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Impossible Odds Podcast

Episode 1: How Do You Prep to Walk 8,000 Miles in a Calendar Year?

Sammy Potter and Jackson Parell explain their thru-hike motives, check their packing lists, and say goodbye to their families on the first episode of Impossible Odds.

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Impossible Odds is Backpacker’s new podcast about two hikers’ quest to complete the Triple Crown in a calendar year.

In the midst of a pandemic Sammy Potter and Jackson Parrell resolve to become the youngest duo to complete the calendar year triple crown of hiking. But before they even get out on the trail, they must contend with planning everything from permits and gear to meals, and training. Hear their story in their own words below in the first episode of our new podcast Impossible Odds, or subscribe to us on Apple Podcasts or Spotify.

Transcript

Zoe: Two friends, 8,000 trail miles. One year. This podcast follows Sammy Potter and Jackson Parell on their attempt of the Calendar Year Triple Crown of hiking. I’m Zoe Gates, and this is Impossible Odds.

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Sammy: Alright, today I am feeling hungry. We’re about 17 miles in; we’re trying to go about 30. It snowed a lot over the last couple of days, so going through snow as well, and we mailed some food ahead and forgot one day’s worth of snacks. So we’re trying to ration off of that until we get to the next town, which is now 33 miles away. And we’ll get there at the end of the day tomorrow. So yeah, I’m going to be hungry the next 36 hours or so.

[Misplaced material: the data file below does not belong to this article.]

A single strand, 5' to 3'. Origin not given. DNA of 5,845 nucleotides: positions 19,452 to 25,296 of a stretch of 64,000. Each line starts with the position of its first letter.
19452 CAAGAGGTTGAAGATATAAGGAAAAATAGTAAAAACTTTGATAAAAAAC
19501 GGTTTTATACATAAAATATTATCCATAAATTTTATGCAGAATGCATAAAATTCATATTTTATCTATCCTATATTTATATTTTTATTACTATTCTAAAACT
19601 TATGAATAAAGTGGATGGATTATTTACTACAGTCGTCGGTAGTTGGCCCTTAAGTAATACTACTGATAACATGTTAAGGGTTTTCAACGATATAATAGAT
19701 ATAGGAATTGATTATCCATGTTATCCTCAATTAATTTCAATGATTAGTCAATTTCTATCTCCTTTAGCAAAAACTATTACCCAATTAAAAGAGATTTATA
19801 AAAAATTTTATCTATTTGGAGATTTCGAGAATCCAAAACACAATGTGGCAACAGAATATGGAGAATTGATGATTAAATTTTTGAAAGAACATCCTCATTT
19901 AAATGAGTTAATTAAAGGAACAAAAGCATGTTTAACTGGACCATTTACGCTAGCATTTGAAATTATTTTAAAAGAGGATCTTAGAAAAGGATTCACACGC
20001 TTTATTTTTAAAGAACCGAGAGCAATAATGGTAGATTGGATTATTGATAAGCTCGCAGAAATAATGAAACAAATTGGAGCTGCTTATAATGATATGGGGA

Zoe: That’s college student Sammy Potter. You might be wondering how he got here. Well, let’s rewind. Here’s Sammy at the end of last year.

Sammy: I spent way too much of 2020 inside. I know everyone’s in the same boat here, but I really can’t handle sitting stagnant in 2021. I just can’t do it. As a marathon runner, adventurer, and college kid who freaking loves the outdoors more than anything, I’m not going to let next year get away from me in quarantine. I’m not. 

And seriously, I refuse to take another online class talking with my peers who looked just as unmotivated as me to be there in a watered-down discussion, taking place in a Zoom Breakout Room Four. This year, it’s time to send it.

Nice to meet you. My name’s Sammy and on Jan. 1, 2021, I’m setting out to attempt the Calendar Year Triple Crown.

No, not that Triple Crown.